Calculating the Cost of Downtime in Your Business


What would an hour of downtime cost your business? As a business owner, I’ve had many slick salespeople try to convince me of things using huge formulas and best case scenarios for their cause. This article really breaks down the reality of downtime, the necessity of uptime and how it can work for your business.

As it relates to potential problems that could cause IT downtime within a small to midsize business (SMBs), it makes financial sense for business owners to understand how much outages cost to them. Uptime for SMBs using the Break/Fix IT Support Model is between 96% and 98% during business hours. On the surface, it sounds pretty good. A 96 average is an A+ in school, right? Well, in the world of Information Technology, a 96 is a huge FAIL. A network that is up 96% of the time is down 83.2 hours per year. Many SMBs don’t realize it, but the average small business loses more than $55,000 in revenue due to IT failures each year.1

Understanding the cost of downtime to your organization is a critical exercise in order to determine what kind of investment makes sense in implementing a backup and disaster recovery plan. Having a ballpark number allows organizations to use cold, hard facts to weigh their economic tolerance for how much data and downtime they can afford to suffer. This number brings into balance the investment they will choose in mitigating the risks.

Causes of Downtime

Before delving into cost, it is beneficial to understand the causes of downtime for a typical SMB. Most downtime falls into two categories: Everyday Issues and Site-Wide Issues.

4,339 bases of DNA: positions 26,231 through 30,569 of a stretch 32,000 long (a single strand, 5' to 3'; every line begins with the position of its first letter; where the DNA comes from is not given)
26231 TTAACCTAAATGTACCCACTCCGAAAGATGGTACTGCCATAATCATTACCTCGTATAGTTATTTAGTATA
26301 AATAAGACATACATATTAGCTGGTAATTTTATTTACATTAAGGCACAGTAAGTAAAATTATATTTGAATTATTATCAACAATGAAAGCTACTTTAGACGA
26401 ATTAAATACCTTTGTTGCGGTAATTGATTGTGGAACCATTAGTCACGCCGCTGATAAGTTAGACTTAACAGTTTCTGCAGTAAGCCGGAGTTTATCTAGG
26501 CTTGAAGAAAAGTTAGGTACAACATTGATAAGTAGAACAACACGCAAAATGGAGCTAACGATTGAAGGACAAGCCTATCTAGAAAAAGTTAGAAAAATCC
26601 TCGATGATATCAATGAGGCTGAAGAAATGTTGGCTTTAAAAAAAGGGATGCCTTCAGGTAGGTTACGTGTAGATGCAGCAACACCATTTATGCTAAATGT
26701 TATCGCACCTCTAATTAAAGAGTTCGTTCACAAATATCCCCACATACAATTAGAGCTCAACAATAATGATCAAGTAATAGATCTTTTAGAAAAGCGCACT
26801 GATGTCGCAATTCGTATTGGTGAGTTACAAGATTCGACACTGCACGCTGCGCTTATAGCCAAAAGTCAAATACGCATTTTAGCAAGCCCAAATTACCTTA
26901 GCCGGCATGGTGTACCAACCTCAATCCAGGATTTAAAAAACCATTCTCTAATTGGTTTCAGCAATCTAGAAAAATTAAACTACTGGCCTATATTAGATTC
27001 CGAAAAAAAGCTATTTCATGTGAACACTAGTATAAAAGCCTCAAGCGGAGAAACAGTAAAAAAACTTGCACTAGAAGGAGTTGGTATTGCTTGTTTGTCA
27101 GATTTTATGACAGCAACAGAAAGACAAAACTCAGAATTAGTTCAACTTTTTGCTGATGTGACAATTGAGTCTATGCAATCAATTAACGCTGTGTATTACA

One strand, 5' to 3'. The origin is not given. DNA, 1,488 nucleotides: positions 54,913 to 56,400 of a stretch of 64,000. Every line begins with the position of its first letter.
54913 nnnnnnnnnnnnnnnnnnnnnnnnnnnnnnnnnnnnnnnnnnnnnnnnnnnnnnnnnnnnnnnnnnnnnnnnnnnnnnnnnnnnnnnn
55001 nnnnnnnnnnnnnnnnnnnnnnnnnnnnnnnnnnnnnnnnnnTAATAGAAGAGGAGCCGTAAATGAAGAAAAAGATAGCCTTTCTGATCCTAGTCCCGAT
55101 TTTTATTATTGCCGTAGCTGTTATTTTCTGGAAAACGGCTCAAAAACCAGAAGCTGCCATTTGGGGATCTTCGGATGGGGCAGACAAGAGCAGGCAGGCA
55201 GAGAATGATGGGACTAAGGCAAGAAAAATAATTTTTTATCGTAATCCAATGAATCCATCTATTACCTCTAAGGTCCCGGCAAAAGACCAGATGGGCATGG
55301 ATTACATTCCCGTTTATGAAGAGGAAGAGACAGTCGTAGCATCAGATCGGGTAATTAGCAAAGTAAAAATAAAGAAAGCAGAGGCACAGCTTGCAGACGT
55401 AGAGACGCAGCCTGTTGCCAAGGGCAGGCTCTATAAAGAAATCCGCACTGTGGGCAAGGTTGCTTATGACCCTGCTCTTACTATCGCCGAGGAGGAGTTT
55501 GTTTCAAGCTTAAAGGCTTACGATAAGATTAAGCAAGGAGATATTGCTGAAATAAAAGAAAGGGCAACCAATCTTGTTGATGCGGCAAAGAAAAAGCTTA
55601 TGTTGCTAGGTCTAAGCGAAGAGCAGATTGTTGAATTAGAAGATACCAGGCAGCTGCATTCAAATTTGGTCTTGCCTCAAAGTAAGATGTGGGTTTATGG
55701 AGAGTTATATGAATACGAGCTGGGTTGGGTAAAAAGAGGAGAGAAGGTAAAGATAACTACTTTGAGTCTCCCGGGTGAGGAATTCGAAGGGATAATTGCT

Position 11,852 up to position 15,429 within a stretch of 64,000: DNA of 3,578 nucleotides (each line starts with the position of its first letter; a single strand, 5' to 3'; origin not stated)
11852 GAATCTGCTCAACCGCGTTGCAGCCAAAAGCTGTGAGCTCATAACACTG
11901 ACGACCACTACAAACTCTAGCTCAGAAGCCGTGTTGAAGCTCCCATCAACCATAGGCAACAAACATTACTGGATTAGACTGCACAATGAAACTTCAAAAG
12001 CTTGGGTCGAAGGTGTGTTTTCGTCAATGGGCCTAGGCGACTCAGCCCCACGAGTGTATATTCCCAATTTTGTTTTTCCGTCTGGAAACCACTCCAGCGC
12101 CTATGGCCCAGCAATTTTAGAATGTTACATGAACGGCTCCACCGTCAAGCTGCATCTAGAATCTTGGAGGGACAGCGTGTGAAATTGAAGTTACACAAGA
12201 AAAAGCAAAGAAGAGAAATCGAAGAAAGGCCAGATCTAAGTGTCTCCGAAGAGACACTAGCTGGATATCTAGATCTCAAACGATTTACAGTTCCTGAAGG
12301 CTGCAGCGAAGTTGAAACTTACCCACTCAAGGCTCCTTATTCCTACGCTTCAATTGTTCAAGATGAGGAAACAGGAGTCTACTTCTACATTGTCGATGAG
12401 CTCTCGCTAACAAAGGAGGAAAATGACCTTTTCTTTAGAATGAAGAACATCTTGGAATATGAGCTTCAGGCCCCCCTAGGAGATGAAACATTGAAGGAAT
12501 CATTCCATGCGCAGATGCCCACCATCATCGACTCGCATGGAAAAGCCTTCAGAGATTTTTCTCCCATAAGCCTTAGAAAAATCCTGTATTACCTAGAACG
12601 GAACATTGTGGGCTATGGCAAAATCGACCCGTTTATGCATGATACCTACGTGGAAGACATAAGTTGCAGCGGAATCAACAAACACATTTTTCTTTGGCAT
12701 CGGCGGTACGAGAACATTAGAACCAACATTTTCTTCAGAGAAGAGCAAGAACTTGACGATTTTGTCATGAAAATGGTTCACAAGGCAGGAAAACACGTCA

Everyday Issues

Everyday issues usually account for 95% to 98% of downtime that SMBs encounter.2 These issues are often mundane, but are very costly just the same. Everyday issues manifest themselves in two main categories – obvious downtime and hidden downtime. An example of obvious downtime would be hardware issues, such as fried motherboards, hard drive failures and bad power supplies, can put your system down for quite some time. As the name implies, an obvious downtime keeps employees from working due to something that is undeniable and non-subjective. Like the frog in the boiling pot, hidden downtime are issues like a slow computer, slow Internet or slow printing. These are the types of issues that affect not only the bottom line, but also employee morale. A recent study by the Social Market Foundation found that happy employees were 12% to 20% more productive.3

Site Wide Issues

Site wide issues occur less frequently – but when they do occur, they can potentially have a huge negative impact for the SMB. These are the events that people immediately associate with the word “disaster.” They are catastrophic incidents such as floods, fires or natural disasters like hurricanes and tornadoes. When these disasters occur, their effects are rarely isolated to certain servers, but rather effect the entire organization. These types of incidents only make up about 2% to 5% of the problem.

Simple Calculation Case Study Example on Hidden Downtime: Small 10 Employee Company

We will begin with an average employee wage of $35,000 per year. We will assume that this employee takes two weeks off for vacation every year and that they make about $16.80 per hour before benefits. During a typical hour of work, their workstation is a little slow and causes them to wait a couple of minutes each hour. This translates to 16 minutes each day or 1 hour and 20 minutes over the course of a week. The weekly costs of these minutes would be $23.28. Over the course of a year, this would be $1,164.00.

Let’s extrapolate that over a 10-employee company.

  • 3 employees @ $20,000 / yr = $ 60,000
  • 4 employees @ $35,000 / yr = $140,000
  • 2 employees @ $50,000 / yr = $100,000
  • 1 owner @ $80,000 / yr = $ 80,000

Total Payroll of $380,000 / Year

A company with ten employees could lose almost $12,000 or more due to these little “wasted” minutes each year – OUCH!

Understanding the Cost of Downtime